22 July 2011

book report lessons

Confession about the last two days' posts: they were pulled from a book report I did for my writing class.

A book report! When was the last time you did one of those?

Don't you kind of want to do one now?

Although the more grown-up word for it is: book review. Then you sound slightly knowledgeable and like maybe the New Yorker is going to come to your door.

So here is part 2 of my book report/book review: in which I describe what I learned from the book.

{Read part 1 here.}


From Jancee Dunn's family-centered memoir Why Is My Mother Getting a Tattoo?, I learned several things.

Culling from Your Life Is Entirely Appropriate, But People May Start to Get Nervous Around You
My brother-in-law once said to me, after I'd rhapsodized about fall and the transition into winter, “You're going to blog about this, aren't you?” {You can read the resulting blog post, if you want.}

It wasn't in a complimentary tone, but it showed me that other people are aware that I'm watching them and watching my life for stuff I could write about. Apparently, I'm not sneaky enough about it.

You have to do this; it's kind of the point of a memoir or of my particular form of creative non-fiction—the kind that tells daily life stories with a zany spin. You need to pay attention because even the smallest events can be worked into essays.

Jancee Dunn does this very well: she blends multiple stories so well that it’s not until you get to the end, after following all these strings, that you realize they do go together and demonstrate a bigger lesson that the individual stories by themselves could.

Case in point: Chapter 12, “Don’t Be Weird.”

The main point is that Jancee is sometimes socially awkward, so she meshes all these little vignettes of dinner parties and speaking without thinking. She jumps to how because she’s a writer, she’s in her own head all day, so interacting with the outside world can be challenging—and her husband’s reaction to that.

There’s a story of the two of them eavesdropping on other people in a café {that’s not weird, right? Besides, if I'm making people I know nervous by eavesdropping on them, don't I have the right to make other people nervous, people I don't know? That just seems fair.}. There's a digression to how she buys the ugliest treats at bakes sales so that whoever baked it won’t feel bad, and it all wraps up with a day-in-the-life-of-Jancee sort of story.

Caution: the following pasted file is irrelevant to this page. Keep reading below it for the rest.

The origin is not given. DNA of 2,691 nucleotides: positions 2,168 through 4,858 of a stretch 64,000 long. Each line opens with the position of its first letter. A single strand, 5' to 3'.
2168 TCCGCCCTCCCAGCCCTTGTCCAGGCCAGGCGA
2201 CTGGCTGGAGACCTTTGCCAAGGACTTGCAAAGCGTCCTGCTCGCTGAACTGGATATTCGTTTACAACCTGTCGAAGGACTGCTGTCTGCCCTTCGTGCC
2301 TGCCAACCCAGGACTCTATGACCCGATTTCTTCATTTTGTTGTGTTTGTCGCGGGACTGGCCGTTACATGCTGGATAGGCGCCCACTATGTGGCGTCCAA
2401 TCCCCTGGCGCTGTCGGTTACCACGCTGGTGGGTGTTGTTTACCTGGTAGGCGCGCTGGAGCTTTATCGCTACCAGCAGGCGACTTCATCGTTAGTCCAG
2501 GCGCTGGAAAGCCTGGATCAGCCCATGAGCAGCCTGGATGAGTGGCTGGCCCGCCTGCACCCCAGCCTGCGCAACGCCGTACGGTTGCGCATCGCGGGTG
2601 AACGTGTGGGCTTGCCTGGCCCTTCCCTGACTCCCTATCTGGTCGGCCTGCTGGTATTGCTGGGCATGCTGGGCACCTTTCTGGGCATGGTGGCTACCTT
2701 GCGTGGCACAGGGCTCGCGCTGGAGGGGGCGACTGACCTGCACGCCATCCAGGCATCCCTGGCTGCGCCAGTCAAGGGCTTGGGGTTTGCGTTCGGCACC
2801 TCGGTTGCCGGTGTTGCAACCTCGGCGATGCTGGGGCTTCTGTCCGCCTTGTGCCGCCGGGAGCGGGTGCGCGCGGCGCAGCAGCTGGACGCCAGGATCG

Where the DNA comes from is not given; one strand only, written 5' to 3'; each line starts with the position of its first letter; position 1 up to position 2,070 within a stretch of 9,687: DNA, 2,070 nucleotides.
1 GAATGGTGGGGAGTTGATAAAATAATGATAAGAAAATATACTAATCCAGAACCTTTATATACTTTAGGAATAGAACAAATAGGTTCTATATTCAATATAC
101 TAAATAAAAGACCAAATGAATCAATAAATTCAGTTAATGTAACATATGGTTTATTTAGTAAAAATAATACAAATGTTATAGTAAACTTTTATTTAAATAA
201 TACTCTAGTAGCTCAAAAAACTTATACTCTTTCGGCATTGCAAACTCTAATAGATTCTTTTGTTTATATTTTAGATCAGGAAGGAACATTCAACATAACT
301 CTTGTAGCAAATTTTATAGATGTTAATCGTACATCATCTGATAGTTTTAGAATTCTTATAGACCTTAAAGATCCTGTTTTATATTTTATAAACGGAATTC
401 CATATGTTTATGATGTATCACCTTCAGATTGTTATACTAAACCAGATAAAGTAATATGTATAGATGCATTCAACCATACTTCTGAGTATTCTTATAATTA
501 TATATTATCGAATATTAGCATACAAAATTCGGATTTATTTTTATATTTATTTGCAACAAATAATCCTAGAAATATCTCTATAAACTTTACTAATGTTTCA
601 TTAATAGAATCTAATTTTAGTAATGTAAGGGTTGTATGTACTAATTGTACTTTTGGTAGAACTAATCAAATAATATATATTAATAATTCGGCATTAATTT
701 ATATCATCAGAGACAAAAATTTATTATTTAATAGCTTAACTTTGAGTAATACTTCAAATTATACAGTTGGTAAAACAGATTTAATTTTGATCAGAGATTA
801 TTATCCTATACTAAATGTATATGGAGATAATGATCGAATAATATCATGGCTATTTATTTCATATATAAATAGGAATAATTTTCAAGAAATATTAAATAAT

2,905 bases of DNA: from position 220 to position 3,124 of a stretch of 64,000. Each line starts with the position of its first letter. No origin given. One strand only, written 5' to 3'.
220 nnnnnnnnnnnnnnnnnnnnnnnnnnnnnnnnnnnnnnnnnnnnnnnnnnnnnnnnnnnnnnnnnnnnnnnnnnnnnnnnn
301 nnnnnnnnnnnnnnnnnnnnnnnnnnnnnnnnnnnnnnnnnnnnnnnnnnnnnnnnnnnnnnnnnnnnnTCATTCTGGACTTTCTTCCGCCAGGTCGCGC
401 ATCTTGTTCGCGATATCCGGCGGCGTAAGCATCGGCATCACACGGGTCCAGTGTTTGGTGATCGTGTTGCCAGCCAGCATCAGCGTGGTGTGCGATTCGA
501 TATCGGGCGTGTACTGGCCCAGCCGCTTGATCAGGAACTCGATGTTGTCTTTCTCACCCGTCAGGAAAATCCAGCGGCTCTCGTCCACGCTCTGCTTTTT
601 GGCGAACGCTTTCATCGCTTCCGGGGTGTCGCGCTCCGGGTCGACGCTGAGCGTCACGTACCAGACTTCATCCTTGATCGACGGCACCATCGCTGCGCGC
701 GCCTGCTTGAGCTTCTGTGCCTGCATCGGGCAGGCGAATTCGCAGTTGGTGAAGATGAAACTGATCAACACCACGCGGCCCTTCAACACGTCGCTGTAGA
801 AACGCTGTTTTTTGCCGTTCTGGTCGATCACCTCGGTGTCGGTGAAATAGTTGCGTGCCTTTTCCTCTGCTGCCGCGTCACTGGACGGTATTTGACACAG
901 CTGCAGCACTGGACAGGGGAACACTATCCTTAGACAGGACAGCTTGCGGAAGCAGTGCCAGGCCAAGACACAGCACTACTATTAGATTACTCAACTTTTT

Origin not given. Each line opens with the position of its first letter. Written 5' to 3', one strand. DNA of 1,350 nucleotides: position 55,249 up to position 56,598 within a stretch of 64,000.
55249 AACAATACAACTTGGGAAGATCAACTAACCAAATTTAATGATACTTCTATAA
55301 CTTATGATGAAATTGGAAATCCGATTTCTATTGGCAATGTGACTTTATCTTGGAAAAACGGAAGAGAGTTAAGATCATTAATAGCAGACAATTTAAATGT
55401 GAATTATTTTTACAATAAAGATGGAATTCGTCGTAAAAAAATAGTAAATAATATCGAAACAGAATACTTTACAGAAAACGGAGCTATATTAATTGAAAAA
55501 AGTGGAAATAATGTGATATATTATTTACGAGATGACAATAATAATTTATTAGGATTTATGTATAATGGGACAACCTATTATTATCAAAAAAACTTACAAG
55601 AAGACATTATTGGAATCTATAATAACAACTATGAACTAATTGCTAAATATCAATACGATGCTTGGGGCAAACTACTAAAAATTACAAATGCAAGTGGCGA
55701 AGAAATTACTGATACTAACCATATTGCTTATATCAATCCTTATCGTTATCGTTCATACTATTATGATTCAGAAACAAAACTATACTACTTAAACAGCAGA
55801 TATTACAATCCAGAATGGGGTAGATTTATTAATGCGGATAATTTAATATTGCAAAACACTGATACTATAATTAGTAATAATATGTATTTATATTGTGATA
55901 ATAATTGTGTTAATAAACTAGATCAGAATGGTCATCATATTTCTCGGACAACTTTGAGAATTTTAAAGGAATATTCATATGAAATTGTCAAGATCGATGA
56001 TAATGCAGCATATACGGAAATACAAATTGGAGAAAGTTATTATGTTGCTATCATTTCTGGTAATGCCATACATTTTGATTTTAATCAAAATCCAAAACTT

What about all of that goes together? But it doesn’t feel disjointed because you realize by the end that the string through all of this is: we’re all weird, so embrace it.

Lesson: Find the string in your stories and pull. Also, ignore looks of suspicion from family members and friends. When you're on The Ellen Degeneres Show promoting your book, you can mention them or their business or whatever, and they'll probably forgive you. Probably.

It's Not All About You
There’s this tricky, almost contradictory, thing about memoirs: they have to be about you, but they can’t only be about you.

In memoirs, you sort of have to be self-centered, but for a memoir to really work, it has to expand to the universal. You need to get yourself out of the story as much as possible so that people can see how they relate to it.

But take this into account: for people to want to read your memoir, you have to be interesting. People need to like you and be invested in you before they can even get to the “here’s what I have to say about life in general” ideas.

So memoir-writing is about finding balance—talking about yourself enough but not too much. Jancee does this well. She gives very specific details about herself so that we can get to know her, but she also expands all of her stories beyond herself.

For example, when talking about how she prepares for trips, she says, “Truly, I was my father’s daughter. We both loved making folders and filing them in neat rows inside pristine file cabinets with color-coordinated labels” (25).

See? Enough detail to make you get something new about Jancee, but it doesn’t turn into a treatise on organization and how wonderful she is at it. Although, truth be told, that is a treatise I would read. I'm the girl who just travelled to France with a binder full of notes, printed bus schedules, and train reservations, all of it in sheet protectors.

And an example of how she can expand to the greater picture, from her essay on watching her parents deal with their parents’ deaths: “It was difficult for me to grasp, in an age when no event is too small to be videotaped, the blunt finality of never hearing your father’s voice again. It was harder still, as a member of the most analyzed generation in American history, to imagine shying away from questions that didn’t seem remotely personal to me” (102).

See? In an essay on her family dealing with grief, she helps readers question their own approach to grief and finality and mortality—that takes a soft touch, let me tell you.

Lesson: Be personable and chatty, if that works with your personality, but remember: it’s not all about you. You may have the most exciting things happen to you every day, but what’s the bigger picture you can show through your writing?

I’m no longer angry at Jancee Dunn. I do appreciate her book and what she can teach me about my own writing. I just wish her mother hadn’t gotten a tattoo.

{But note to my mother: I actually never wished that you hadn't gotten a tattoo, contrary to my incredibly vociferous reaction to your tattoo.}

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